How to format your references using the Journal of Environmental Planning and Management citation style

This is a short guide how to format citations and the bibliography in a manuscript for Journal of Environmental Planning and Management. For a complete guide how to prepare your manuscript refer to the journal's instructions to authors.

Using reference management software

Typically you don't format your citations and bibliography by hand. The easiest way is to use a reference manager:

PaperpileThe citation style is built in and you can choose it in Settings > Citation Style or Paperpile > Citation Style in Google Docs.
EndNoteDownload the output style file
Mendeley, Zotero, Papers, and othersThe style is either built in or you can download a CSL file that is supported by most references management programs.
BibTeXBibTeX syles are usually part of a LaTeX template. Check the instructions to authors if the publisher offers a LaTeX template for this journal.

Journal articles

Those examples are references to articles in scholarly journals and how they are supposed to appear in your bibliography.

Not all journals organize their published articles in volumes and issues, so these fields are optional. Some electronic journals do not provide a page range, but instead list an article identifier. In a case like this it's safe to use the article identifier instead of the page range.

A journal article with 1 author
Adam, David. 2002. “Royal Institution’s Director Blasts Scientific Sexism.” Nature 420 (6915): 453.
A journal article with 2 authors
Marsan, David, and Olivier Lengliné. 2008. “Extending Earthquakes’ Reach through Cascading.” Science (New York, N.Y.) 319 (5866): 1076–1079.
A journal article with 3 authors
Williams, Christopher C., Calvin H. Jan, and Jonathan S. Weissman. 2014. “Targeting and Plasticity of Mitochondrial Proteins Revealed by Proximity-Specific Ribosome Profiling.” Science (New York, N.Y.) 346 (6210): 748–751.
A journal article with 11 or more authors
Lam, Tony K. T., Roger Gutierrez-Juarez, Alessandro Pocai, and Luciano Rossetti. 2005. “Regulation of Blood Glucose by Hypothalamic Pyruvate Metabolism.” Science (New York, N.Y.) 309 (5736): 943–947.

Books and book chapters

Here are examples of references for authored and edited books as well as book chapters.

An authored book
Eicker, Ursula. 2005. Solar Technologies for Buildings. Chichester, UK: John Wiley & Sons, Ltd.
An edited book
Kowarik, Ingo, and Stefan Körner, eds. 2005. Wild Urban Woodlands: New Perspectives for Urban Forestry. Berlin, Heidelberg: Springer.
A chapter in an edited book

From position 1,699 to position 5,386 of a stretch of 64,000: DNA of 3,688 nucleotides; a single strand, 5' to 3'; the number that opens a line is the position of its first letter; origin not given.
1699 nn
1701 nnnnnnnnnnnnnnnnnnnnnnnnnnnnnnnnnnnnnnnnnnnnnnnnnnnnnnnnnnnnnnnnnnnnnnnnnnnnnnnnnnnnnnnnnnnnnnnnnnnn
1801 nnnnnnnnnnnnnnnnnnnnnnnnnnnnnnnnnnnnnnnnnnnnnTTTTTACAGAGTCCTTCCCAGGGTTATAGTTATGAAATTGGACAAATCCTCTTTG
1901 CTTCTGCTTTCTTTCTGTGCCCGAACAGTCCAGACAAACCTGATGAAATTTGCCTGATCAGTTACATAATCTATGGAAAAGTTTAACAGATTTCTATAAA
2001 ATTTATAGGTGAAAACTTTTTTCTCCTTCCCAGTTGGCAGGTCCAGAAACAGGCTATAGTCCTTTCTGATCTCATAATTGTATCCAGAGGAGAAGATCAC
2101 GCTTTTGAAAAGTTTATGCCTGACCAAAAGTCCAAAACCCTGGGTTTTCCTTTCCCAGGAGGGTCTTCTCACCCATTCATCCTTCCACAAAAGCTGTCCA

Kern, Timothy S. 2008. “Animal Models of Diabetic Retinopathy.” In Retinal and Choroidal Angiogenesis, edited by J. S. Penn, 81–102. Dordrecht: Springer Netherlands.

Web sites

Sometimes references to web sites should appear directly in the text rather than in the bibliography. Refer to the Instructions to authors for Journal of Environmental Planning and Management.

Blog post
Luntz, Stephen. 2015. “World’s Largest Wasp Nest Found In Tasmania.” IFLScience. IFLScience.


This example shows the general structure used for government reports, technical reports, and scientific reports. If you can't locate the report number then it might be better to cite the report as a book. For reports it is usually not individual people that are credited as authors, but a governmental department or agency like "U. S. Food and Drug Administration" or "National Cancer Institute".

Government report
Government Accountability Office. 2008. Tax Preparers: Oregon’s Regulatory Regime May Lead to Improved Federal Tax Return Accuracy and Provides a Possible Model for National Regulation. GAO-08-781. Washington, DC: U.S. Government Printing Office.

Theses and dissertations

Theses including Ph.D. dissertations, Master's theses or Bachelor theses follow the basic format outlined below.

Doctoral dissertation
Bergemann, Eric. 2009. “Exploring Psychotherapist Empathic Attunement from a Psychoneurobiological Perspective: Is Empathy Enhanced by Yoga and Meditation?” Doctoral dissertation, Carpinteria, CA: Pacifica Graduate Institute.

News paper articles

Unlike scholarly journals, news papers do not usually have a volume and issue number. Instead, the full date and page number is required for a correct reference.

New York Times article
Feeney, Kelly. 2011. “Sip, Munch and Cheer.” New York Times, February 27.

In-text citations

References should be cited in the text by name and year in parentheses:

This sentence cites one reference (Adam 2002).
This sentence cites two references (Adam 2002; Marsan and Lengliné 2008).

Here are examples of in-text citations with multiple authors:

  • Two authors: (Marsan and Lengliné 2008)
  • Three authors: (Williams, Jan, and Weissman 2014)
  • 4 or more authors: (Lam et al. 2005)

About the journal

Full journal titleJournal of Environmental Planning and Management
AbbreviationJ. Environ. Plan. Manag.
ISSN (print)0964-0568
ISSN (online)1360-0559
ScopeFluid Flow and Transfer Processes
General Environmental Science
Management, Monitoring, Policy and Law
Water Science and Technology
Geography, Planning and Development

Other styles